You may have started your married life there, raised your kids in its well-worn kitchen or hit some of your biggest milestones within those four walls – there’s no debating the emotional hold the family home has on all of us.
But when you retire, that same home can become more of a chore than a comfort, with just the two (or one) of you rattling round in too many rooms and too much upkeep eating up your time.
To stay put and grin and bear all of the maintenance a large house requires, or to downsize and say goodbye to a lifetime of memories, is a decision plenty of older Australians grapple with long and hard.
Starts at 60 talked to one couple who did just that and, three years on, are very satisfied with their decision to swap the family home for a property that fits their love of travel and family gatherings, and offers health care security over the long term.
Kath and Jim Garrie had lived in their five-bedroom home in Wheelers Hill, Melbourne, for 33 years, bringing up their two daughters there, but Kath says they found keeping on top of the property increasingly tiresome.
“We had quite a large family home with a big pool and a big garden and Jim was very fastidious in maintaining it and it got to the stage where you thought, ‘You can’t go on like this forever’,” retired school principal Kath says. “You realise you are going to get older, as much as you try and deny it.”
Jim, a former aircraft engineer, liked the idea of moving to a single-storey home with a smaller garden but neither wanted to leave Wellers Hill, which is close to their two young grandchildren.
“Because we’d been in the area virtually all our married life, we were reluctant to go somewhere totally different,” Kath explains. “Then one day I was driving and I saw a retirement village under construction on the old site of a local hotel, so I went home and talked to Jim about it. The location was perfect, only about two kilometres up the road.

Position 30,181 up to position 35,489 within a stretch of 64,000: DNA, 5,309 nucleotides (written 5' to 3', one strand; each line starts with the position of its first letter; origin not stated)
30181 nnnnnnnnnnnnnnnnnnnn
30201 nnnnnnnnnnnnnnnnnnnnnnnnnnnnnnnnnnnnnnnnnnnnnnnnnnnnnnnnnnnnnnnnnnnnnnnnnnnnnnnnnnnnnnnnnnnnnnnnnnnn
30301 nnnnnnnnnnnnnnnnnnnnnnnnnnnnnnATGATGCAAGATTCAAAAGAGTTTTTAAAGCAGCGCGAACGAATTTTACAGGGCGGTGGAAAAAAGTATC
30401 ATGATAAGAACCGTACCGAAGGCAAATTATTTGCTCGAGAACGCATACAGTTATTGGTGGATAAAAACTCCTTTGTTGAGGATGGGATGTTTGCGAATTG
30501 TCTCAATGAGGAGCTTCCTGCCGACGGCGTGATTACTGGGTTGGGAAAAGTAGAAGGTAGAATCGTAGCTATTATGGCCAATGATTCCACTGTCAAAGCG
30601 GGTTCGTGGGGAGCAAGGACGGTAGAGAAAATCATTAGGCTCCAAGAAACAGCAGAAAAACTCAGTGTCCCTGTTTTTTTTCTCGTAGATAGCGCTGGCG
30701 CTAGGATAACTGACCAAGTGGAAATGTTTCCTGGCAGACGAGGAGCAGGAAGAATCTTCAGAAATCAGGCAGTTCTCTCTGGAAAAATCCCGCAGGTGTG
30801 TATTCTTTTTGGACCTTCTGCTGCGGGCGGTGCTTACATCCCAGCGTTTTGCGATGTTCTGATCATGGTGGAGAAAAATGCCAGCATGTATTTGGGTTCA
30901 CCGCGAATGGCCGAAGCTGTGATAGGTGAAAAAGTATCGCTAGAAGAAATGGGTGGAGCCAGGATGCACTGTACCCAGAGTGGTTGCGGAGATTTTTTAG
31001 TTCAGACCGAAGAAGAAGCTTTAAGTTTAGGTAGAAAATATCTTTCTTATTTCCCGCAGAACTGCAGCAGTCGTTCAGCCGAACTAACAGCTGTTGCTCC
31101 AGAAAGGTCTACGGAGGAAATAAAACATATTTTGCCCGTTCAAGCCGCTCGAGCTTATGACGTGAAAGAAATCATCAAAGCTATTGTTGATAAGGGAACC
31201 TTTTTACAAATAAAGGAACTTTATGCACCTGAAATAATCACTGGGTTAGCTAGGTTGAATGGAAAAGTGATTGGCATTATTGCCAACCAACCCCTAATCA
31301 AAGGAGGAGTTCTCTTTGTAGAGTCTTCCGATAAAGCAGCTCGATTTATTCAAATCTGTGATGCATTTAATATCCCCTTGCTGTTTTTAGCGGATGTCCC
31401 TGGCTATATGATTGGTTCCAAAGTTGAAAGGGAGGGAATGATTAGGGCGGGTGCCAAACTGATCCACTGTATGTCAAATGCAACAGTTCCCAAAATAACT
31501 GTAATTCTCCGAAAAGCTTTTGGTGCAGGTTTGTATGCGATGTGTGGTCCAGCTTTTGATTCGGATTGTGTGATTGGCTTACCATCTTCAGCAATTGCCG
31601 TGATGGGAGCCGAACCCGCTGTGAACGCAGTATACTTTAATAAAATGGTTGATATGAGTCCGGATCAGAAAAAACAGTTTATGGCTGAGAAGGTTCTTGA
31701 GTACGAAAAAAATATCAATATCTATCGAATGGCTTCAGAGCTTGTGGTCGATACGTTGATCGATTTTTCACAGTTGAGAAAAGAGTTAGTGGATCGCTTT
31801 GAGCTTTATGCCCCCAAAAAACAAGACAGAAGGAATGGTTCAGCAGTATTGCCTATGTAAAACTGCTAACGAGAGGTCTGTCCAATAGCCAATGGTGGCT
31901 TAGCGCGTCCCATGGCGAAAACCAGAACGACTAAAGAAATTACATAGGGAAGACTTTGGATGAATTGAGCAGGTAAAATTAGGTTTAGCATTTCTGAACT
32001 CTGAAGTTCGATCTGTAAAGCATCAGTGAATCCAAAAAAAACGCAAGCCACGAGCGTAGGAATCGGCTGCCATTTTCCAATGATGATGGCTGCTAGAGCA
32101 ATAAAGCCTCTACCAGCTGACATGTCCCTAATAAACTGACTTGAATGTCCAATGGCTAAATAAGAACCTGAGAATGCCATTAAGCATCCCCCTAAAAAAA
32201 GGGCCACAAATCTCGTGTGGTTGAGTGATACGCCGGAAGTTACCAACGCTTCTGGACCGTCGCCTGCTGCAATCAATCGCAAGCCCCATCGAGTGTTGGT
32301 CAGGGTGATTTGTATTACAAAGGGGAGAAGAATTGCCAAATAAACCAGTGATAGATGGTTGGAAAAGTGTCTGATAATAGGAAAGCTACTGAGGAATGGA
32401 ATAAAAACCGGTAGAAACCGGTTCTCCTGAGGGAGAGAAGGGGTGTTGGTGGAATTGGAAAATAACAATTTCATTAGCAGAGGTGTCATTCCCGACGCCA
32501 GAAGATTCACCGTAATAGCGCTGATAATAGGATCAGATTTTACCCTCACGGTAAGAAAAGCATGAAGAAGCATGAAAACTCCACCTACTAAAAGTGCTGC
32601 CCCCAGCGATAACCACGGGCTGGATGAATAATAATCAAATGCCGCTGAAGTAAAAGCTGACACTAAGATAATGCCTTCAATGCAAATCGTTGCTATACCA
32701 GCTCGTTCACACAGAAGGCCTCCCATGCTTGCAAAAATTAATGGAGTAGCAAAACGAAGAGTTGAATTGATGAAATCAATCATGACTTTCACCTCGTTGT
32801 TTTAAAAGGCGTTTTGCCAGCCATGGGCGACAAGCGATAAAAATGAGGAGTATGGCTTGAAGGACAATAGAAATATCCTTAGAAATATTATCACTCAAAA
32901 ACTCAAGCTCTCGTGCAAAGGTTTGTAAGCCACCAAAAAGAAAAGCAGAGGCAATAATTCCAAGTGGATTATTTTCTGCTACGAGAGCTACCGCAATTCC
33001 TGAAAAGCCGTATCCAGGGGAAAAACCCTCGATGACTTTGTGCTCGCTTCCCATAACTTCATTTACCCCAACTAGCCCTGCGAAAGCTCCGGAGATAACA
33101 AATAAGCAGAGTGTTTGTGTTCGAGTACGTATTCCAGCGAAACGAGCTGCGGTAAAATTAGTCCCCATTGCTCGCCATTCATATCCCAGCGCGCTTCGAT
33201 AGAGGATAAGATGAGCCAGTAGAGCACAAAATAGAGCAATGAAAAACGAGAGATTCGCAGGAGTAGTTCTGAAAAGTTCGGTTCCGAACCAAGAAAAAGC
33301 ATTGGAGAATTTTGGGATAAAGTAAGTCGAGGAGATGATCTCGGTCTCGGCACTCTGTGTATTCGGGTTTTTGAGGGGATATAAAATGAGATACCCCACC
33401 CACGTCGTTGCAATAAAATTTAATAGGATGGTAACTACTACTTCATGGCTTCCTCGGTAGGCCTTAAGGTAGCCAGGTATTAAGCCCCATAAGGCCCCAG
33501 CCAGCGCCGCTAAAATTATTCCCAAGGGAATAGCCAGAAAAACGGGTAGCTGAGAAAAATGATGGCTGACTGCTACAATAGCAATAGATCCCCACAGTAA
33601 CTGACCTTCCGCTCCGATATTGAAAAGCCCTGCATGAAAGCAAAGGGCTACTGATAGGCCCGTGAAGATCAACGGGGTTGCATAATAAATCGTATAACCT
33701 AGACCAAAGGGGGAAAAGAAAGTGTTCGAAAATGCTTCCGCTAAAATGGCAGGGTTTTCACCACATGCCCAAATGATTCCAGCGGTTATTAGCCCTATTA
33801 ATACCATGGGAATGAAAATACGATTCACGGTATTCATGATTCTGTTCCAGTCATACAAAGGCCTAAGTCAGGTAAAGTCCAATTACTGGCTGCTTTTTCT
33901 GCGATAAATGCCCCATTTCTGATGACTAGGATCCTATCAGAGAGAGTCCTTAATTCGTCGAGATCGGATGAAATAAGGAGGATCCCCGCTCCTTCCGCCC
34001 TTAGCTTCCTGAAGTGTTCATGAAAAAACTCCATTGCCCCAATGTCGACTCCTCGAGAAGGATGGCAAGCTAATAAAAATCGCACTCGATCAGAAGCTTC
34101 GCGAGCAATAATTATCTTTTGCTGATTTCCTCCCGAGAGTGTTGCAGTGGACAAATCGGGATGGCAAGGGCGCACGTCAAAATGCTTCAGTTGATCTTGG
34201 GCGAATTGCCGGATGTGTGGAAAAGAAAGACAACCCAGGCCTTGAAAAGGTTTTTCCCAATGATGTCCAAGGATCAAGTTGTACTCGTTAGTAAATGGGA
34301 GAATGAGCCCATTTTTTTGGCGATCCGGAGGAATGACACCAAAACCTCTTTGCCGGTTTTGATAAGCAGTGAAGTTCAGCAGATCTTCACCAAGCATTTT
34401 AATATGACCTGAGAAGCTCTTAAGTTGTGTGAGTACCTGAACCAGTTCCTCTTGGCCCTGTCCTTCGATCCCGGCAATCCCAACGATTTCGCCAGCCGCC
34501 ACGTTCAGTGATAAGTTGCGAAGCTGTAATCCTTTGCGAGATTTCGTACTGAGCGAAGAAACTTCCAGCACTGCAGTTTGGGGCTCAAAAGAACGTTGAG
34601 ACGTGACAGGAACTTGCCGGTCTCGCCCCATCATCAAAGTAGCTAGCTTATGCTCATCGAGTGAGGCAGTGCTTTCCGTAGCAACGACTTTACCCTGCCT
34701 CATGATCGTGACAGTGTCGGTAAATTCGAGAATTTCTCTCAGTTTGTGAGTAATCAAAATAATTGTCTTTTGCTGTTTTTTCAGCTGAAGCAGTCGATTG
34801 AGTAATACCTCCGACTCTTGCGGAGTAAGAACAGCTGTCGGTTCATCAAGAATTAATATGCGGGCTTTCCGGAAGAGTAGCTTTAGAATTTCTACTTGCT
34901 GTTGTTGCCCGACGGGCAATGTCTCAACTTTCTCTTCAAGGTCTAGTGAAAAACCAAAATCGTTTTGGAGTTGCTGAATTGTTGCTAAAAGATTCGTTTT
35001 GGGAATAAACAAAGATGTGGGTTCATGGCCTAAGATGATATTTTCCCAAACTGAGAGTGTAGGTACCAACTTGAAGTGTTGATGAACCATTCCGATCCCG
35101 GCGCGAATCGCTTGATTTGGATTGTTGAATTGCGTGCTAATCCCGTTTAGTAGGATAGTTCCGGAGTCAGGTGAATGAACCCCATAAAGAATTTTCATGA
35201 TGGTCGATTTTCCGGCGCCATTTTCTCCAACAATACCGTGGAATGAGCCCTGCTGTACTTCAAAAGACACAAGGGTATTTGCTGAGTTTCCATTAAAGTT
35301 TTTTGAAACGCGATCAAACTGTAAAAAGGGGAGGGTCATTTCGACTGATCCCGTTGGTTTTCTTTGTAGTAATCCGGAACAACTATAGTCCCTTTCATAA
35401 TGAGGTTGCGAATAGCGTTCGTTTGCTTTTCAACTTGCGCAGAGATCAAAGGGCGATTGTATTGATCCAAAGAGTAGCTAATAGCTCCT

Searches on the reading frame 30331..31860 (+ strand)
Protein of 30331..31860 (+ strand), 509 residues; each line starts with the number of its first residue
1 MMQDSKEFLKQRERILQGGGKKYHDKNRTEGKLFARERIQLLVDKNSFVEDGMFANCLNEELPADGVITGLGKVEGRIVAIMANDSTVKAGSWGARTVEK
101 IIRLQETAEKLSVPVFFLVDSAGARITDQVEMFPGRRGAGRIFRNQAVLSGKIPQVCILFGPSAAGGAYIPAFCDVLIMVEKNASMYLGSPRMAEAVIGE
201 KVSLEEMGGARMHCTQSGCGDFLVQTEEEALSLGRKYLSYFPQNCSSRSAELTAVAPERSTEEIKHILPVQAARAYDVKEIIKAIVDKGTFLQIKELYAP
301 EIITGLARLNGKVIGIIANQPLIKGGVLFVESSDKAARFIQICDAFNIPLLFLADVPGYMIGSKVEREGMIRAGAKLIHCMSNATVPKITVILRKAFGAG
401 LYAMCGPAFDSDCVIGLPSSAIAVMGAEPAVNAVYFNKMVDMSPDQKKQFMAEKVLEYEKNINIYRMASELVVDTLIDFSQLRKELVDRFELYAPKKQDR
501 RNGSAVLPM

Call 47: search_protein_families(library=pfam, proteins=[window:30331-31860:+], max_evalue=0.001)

“But Jim said, ‘no, not a retirement village’. He had a stereotype of what they were, I think he thought the word ‘retirement village’ sounded a little bit older than what he was.”
However, a close friend of the Garries wanted to view some of the villas on offer at the new village and Jim went along to keep him company – and came back with a very different opinion.
“He was just sold on it when he saw what was on offer and what was going to happen there,” Kath laughs. “He said to me, ‘Oh, you should go see it yourself’ but unbeknownst to Jim, I had actually already been to an open day to have a bit of a look!”
Further visits convinced the couple that retirement living could work for them, so in 2016 Kath and Jim sold their house and moved into a three-bedroom, ground-floor apartment at the Weary Dunlop Retirement Village, which is run by Ryman Healthcare, a 30-year veteran of the retirement living and aged care industry.
Kath admits the move itself was physically and emotionally tough.
“We’d been in that particular house for 33 years, it was a big house and so we had big furniture, which didn’t at all fit into the apartment,” she says.
“But we had about 11 months between signing the purchase papers and moving in so we started to really cull things and clean out things. And then we culled again. And even when we got in here at the village, we realised we still had too much stuff!
“We had some time to ease ourselves into getting rid of things and going and having a look at what would fit and what wouldn’t fit and planning it, but it’s a big thing to do it when the house you’re leaving is the one your children grew up in. I made sure, though, that I brought the things that had a lot of sentimental value and a couple of little pieces of furniture that I really liked.”
With the difficult move over, though, Jim and Kath are making the most of the lock-up-and-go lifestyle retirement living offers.